Tuesday, November 24, 2009

How To Make a Rue for Gravy or Sauce

Do you want to make the perfect gravy or cheese sauce? You have come to the right place. Follow this recipe and video for making a rue and once you get the rue completed you can turn it into any flavorful gravy that you want. If you add cheese to it and macaroni you have a great macaroni and cheese dish. If you add chicken stock and mushrooms you have a wonderful mushroom gravy. The possibilities are endless.

The quality of the video is pretty good but keep in mind that I am video taping and making the rue at the same time so if the camera is a bit shaky please understand this. If you have any questions regarding rue please leave a comment and I will get back to you.

Here it is:

olive oil, one turn of the pan
3 pats of butter
3 tsp flour
1 - 1.5 cups of stock or milk (see HINT below)
salt and pepper

Heat the oil in a saute pan over medium heat. Add the butter and stir in with a whisk. When butter is melted, add the flour and whisk the flour in with the butter until the flour cooks fully and no longer looks white. The flour might clump up but that is ok. Add the liquid and whisk to incorporate until all the lumps are gone and the sauce starts to thicken. Add salt and pepper to taste. Once the sauce is at the desired thickness remove from heat and add to the dish you are making.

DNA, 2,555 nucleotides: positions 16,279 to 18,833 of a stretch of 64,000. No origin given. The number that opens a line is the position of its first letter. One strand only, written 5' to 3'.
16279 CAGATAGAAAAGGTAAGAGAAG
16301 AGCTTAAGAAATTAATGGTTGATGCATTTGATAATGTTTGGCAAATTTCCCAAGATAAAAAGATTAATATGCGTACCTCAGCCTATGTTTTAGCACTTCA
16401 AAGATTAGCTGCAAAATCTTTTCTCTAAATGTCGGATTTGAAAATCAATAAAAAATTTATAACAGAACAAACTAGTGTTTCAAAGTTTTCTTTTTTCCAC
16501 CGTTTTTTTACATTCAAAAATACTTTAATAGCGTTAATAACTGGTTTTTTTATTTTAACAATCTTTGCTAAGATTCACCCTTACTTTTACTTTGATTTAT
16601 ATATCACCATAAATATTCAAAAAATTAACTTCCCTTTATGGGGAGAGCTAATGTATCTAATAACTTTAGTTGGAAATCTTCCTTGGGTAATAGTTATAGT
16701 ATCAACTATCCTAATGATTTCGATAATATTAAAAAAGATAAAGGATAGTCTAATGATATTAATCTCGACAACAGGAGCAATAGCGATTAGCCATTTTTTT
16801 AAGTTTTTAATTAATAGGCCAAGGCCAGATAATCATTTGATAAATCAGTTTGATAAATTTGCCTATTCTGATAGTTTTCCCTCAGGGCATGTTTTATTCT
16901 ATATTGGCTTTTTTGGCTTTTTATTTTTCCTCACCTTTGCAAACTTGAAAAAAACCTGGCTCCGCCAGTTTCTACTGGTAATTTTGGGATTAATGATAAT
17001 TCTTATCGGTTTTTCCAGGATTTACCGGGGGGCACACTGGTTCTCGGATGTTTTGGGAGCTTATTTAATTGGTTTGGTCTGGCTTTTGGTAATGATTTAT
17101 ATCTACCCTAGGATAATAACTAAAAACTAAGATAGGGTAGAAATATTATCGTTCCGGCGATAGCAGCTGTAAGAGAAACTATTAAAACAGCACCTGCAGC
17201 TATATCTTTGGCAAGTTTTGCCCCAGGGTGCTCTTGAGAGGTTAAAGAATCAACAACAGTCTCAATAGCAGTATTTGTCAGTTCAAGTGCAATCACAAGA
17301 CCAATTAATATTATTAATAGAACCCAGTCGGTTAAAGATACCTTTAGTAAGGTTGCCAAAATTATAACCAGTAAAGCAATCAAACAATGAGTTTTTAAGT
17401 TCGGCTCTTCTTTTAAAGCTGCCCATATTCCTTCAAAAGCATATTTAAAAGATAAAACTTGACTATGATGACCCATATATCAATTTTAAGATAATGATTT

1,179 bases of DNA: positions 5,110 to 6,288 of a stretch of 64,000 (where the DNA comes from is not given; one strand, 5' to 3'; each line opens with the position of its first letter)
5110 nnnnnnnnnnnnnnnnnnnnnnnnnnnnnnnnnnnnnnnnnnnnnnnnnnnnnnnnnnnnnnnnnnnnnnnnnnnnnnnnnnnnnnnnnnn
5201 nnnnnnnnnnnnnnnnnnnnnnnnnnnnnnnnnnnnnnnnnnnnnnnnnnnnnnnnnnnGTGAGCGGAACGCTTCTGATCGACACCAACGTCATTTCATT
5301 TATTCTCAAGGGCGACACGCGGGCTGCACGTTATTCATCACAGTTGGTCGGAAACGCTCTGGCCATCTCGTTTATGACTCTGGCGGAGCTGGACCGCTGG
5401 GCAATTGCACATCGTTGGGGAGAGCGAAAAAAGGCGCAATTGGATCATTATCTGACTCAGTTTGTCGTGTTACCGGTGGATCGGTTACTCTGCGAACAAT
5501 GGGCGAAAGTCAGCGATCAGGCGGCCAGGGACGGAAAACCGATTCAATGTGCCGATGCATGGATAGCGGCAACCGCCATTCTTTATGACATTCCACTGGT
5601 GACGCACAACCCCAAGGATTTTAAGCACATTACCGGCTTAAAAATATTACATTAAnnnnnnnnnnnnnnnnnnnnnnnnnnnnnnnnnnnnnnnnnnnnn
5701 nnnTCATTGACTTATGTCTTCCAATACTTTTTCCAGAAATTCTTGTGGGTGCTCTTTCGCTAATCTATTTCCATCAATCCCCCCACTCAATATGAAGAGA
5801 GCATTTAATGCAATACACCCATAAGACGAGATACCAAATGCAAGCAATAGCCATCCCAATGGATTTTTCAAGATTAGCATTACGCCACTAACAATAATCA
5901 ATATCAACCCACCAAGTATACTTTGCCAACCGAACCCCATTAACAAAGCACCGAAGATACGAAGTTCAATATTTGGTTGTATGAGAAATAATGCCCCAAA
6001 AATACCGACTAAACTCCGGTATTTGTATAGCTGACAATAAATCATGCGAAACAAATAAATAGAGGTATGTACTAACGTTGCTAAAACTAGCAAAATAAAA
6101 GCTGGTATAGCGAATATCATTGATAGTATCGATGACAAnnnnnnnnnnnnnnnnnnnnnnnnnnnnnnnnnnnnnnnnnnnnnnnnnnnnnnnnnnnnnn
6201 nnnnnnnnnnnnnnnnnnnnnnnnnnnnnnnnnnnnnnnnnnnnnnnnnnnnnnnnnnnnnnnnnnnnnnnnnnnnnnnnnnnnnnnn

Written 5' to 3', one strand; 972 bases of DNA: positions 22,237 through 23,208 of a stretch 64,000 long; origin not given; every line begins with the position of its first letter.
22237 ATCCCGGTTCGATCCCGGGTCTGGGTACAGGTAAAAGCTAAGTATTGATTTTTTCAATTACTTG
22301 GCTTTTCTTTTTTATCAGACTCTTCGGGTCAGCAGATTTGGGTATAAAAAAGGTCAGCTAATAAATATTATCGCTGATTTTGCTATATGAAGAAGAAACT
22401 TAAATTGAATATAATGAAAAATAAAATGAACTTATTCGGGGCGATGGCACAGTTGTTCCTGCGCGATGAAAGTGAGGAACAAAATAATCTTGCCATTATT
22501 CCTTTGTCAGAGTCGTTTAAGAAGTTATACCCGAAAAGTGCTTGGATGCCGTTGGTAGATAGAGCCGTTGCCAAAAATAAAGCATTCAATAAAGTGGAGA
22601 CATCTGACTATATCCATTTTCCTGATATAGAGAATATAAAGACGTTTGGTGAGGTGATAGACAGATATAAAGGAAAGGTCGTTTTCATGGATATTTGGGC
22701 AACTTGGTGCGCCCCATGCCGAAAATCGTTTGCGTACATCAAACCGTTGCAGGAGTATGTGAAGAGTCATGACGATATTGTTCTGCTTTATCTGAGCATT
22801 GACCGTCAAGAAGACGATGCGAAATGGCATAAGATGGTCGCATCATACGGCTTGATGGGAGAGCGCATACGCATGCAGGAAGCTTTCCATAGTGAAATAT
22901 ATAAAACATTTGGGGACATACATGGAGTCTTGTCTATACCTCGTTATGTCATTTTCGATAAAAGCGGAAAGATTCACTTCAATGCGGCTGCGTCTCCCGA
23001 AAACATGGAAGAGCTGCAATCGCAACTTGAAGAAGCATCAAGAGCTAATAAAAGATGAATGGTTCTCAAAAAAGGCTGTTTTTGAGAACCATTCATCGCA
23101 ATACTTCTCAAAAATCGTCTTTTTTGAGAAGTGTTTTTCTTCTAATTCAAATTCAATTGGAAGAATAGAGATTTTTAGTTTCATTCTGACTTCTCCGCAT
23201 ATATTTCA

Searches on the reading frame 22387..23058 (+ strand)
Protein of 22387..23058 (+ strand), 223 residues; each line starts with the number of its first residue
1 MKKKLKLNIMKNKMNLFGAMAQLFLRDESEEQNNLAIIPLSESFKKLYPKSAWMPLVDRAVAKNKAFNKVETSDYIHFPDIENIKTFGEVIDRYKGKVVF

***HINT*** If you want to make a milk based rue (for mac n cheese for example) then use milk as the liquid. If you want to make a stock based rue or gravy (like for chicken or turkey gravy) then use chicken stock as the liquid. Enjoy.

video

4 comments:

daytim83 said...

We followed your instructions and had the best turkey gravy ever!!

Anonymous said...

Thank you for sharing your recipe, but the English professor in me must point out the word you want is spelled roux. Rue means to regret bitterly, as in he will rue the day he scorched his roux. Rue is also the name of a southwest Asian or Mediterranean plant that was also used to make medicinal teas in Britain and other locales.

Anonymous said...

Oh lighten up. Its a cooking recipe not an english lesson. ;)

Anonymous said...

A rose is rose by any name